Indian Health Service loan repayment

The Indian Health Service (IHS) Loan Repayment Program (LRP) also provides physician assistants and other healthcare professionals with annual loan repayment:

  • Amount: up to $50,000 per year
  • Commitment: at least two years at a health facility serving Indigenous communities
  • Eligibility: must be licensed to practice to receive an award

You can extend your service contract every year until your qualifying student debt is repaid. However, you can’t receive this assistance concurrently with another federal loan repayment program, including the National Health Service Corps.

NHSC loan repayment

The National Health Service Corps (NHSC) loan repayment program is open to certified PAs working in the following specialties:

  • Adult care
  • Family practice
  • Pediatric care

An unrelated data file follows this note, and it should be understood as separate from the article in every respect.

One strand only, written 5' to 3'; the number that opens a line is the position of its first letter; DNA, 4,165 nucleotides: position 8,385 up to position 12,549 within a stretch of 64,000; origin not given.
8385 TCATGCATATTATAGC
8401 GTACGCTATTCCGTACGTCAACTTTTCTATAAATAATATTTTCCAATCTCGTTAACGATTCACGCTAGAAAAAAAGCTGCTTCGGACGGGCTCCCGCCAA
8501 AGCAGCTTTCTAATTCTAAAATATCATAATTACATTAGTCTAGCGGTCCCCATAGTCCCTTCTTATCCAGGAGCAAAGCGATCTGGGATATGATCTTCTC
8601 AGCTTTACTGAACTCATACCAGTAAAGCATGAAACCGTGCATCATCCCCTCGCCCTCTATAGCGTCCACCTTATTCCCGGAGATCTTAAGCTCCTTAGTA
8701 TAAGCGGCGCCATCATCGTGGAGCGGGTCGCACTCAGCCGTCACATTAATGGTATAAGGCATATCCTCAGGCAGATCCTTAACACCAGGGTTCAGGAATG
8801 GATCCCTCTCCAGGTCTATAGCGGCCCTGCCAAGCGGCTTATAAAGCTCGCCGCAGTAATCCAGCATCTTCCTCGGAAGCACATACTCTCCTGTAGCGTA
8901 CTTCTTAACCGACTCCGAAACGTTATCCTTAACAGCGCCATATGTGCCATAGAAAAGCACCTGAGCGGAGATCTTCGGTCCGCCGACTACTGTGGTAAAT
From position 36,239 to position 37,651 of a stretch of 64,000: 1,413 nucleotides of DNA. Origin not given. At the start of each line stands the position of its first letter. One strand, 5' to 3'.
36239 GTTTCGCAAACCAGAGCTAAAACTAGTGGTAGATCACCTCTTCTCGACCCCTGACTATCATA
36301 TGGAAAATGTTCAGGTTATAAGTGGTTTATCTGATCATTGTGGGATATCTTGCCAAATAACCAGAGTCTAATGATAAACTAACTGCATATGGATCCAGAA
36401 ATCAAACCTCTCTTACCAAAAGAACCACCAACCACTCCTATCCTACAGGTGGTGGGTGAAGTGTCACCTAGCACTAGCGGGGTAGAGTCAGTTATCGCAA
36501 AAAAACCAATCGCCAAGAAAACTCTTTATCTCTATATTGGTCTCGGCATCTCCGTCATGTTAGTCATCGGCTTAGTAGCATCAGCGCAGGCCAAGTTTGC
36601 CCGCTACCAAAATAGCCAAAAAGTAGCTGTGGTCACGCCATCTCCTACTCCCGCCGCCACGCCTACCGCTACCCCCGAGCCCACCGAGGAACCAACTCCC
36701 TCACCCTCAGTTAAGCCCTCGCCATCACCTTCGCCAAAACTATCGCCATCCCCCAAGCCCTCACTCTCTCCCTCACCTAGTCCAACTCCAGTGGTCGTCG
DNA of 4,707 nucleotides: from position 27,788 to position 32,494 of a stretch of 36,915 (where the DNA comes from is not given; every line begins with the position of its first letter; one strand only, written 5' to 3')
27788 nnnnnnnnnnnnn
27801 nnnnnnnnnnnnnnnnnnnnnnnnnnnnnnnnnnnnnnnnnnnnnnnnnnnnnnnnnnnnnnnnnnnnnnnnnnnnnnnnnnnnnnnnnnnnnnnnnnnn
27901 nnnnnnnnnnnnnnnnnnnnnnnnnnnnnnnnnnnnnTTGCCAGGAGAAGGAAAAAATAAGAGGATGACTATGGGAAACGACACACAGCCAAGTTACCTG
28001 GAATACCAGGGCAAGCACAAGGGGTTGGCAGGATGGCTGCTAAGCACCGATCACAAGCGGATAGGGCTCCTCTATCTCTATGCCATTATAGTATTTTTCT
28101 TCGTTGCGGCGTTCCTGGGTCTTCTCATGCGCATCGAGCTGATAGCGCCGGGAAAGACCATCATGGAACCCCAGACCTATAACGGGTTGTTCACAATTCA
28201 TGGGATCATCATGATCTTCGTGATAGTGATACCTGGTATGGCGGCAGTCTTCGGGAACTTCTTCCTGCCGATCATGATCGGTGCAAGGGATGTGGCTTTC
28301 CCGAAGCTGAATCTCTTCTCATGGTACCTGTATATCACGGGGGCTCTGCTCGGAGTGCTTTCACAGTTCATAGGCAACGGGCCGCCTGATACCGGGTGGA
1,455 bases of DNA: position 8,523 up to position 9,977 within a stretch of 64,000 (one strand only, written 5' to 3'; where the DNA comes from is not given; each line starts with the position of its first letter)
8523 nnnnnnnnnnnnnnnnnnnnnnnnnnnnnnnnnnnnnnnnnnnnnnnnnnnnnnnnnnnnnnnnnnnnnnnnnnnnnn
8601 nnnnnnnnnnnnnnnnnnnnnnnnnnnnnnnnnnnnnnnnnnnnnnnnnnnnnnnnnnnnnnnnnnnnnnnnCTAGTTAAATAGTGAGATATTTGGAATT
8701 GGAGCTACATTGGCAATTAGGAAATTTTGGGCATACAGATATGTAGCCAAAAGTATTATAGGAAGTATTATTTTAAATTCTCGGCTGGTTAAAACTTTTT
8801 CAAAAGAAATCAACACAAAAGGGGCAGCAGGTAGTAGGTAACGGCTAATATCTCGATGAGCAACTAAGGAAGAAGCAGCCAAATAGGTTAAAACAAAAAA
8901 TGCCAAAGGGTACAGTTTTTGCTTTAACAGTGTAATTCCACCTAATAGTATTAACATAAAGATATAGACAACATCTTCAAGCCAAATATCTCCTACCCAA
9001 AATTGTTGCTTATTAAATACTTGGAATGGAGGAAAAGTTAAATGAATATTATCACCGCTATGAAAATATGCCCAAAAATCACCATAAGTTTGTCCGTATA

• Women’s health
  • Geriatrics

Recipients are expected to work half-time or full-time for two years at an NHSC-approved site.

The award amount varies based on the terms of your service commitment and goes up to $75,000. The maximum award for half-time workers is $37,500.  

Commissioned Corps loan repayment

The Commissioned Corps of the U.S. Public Health Service coordinates with other federal agencies to help employees obtain PA student loan repayment assistance.

Depending on where you work, you may have access to loan repayment and forgiveness through the IHS, the NHSC, the Public Service Loan Forgiveness program, or an income-driven repayment plan. 

State Loan Repayment Program (SLRP)

Several state-based programs operate under the NHSC to provide repayment assistance. The main qualification is agreeing to a work service commitment in an NHSC-designated Health Professional Shortage Area (HPSA). 

Eligible disciplines and specialties, as well as award amounts, vary by state. For options available where you live, look up your state’s program contact details on the NHSC website. 

Public Service Loan Forgiveness